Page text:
Small, Ordinary Lives—Then Hell Arrived,
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This review is from: Night of the Living Dead (Paperback)
I believe there were two events in the twentieth century that established the era of the post-apocalyptic zombie. The first was the publication of Richard Matheson’s I Am Legend in 1954; the second was the release of the 1968 film Night of the Living Dead. Now, purists might argue that Matheson’s creatures were actually vampires, not zombies. Correct. But what he envisioned was a monster born of some global catastrophe not unlike the events depicted in World War Z. In previous decades, zombies were mainly slaves of the Haitian voodoo variety. And there weren’t a lot of them. There is nothing more nightmarish than having the entire planet swarming with the infected.
I have only ever seen Night of the Living Dead on television, and still, it made a lasting impression. The line “They’re coming to get you, Barbara” is forever burned into my brain—a brain that those pesky ghouls probably want to munch on. I hadn’t realized that John Russo, one of the screenwriters, had turned this iconic film into a novel. Having read the book, I can certainly see why.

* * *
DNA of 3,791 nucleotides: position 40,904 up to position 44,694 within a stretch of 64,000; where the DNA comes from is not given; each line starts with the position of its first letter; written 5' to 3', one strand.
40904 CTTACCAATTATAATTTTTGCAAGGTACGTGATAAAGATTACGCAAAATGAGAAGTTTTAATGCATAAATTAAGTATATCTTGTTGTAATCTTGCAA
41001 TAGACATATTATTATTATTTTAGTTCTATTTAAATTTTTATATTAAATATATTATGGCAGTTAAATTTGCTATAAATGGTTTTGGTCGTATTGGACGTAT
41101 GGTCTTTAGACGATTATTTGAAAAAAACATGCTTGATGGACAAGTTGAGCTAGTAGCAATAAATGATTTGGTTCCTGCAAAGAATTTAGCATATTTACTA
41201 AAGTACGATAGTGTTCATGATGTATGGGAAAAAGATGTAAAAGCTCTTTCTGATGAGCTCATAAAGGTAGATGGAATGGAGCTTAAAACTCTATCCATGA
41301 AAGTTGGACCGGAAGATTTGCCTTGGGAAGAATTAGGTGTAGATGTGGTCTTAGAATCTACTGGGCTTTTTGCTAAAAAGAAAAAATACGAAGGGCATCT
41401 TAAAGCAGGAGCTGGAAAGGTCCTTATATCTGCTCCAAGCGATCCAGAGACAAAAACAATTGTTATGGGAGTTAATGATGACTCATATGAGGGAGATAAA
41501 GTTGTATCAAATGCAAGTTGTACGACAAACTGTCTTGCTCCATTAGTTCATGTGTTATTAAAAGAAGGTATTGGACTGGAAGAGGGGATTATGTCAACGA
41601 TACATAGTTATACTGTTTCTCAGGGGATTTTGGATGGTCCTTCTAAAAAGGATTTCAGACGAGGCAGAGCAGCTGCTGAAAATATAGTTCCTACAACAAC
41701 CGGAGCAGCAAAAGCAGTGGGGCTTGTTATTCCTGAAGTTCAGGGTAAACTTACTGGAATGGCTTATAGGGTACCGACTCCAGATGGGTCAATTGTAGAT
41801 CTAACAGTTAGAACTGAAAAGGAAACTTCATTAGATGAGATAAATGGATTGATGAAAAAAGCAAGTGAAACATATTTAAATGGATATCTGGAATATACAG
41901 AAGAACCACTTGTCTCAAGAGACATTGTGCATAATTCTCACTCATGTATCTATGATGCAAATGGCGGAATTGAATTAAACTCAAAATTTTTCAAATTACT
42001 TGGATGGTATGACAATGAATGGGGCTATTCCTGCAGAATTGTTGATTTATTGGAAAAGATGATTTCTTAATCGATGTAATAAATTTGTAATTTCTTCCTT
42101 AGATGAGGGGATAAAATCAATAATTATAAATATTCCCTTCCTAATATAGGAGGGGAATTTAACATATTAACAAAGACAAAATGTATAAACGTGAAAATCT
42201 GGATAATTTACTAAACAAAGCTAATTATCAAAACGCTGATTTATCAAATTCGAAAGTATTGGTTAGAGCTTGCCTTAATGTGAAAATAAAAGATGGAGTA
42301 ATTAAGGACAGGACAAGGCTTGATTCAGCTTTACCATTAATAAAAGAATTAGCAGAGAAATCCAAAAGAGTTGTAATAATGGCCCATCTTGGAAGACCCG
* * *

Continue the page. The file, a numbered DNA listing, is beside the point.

Where the movie shows us the horror of being devoured by flesh-hungry ghouls, the book delves into the inner life of a few characters trying to survive something they simply don’t understand. I’m pretty sure that if something like this happened today, we would be more prepared than those innocent folks, having been brought up on The Walking Dead and Z Nation. But in the book, these people are clueless. And they cannot fathom the idea that the dead are shuffling around, not to mention the fact that they are pretty damned hungry.
Try not to be jaded when you read this book. Remember, times were very different. The AIDS crisis hadn’t happened yet, or swine flu, or any of the other horrible outbreaks we’ve experienced in recent decades. The people in Night of the Living Dead were living small, ordinary lives. Then hell arrived.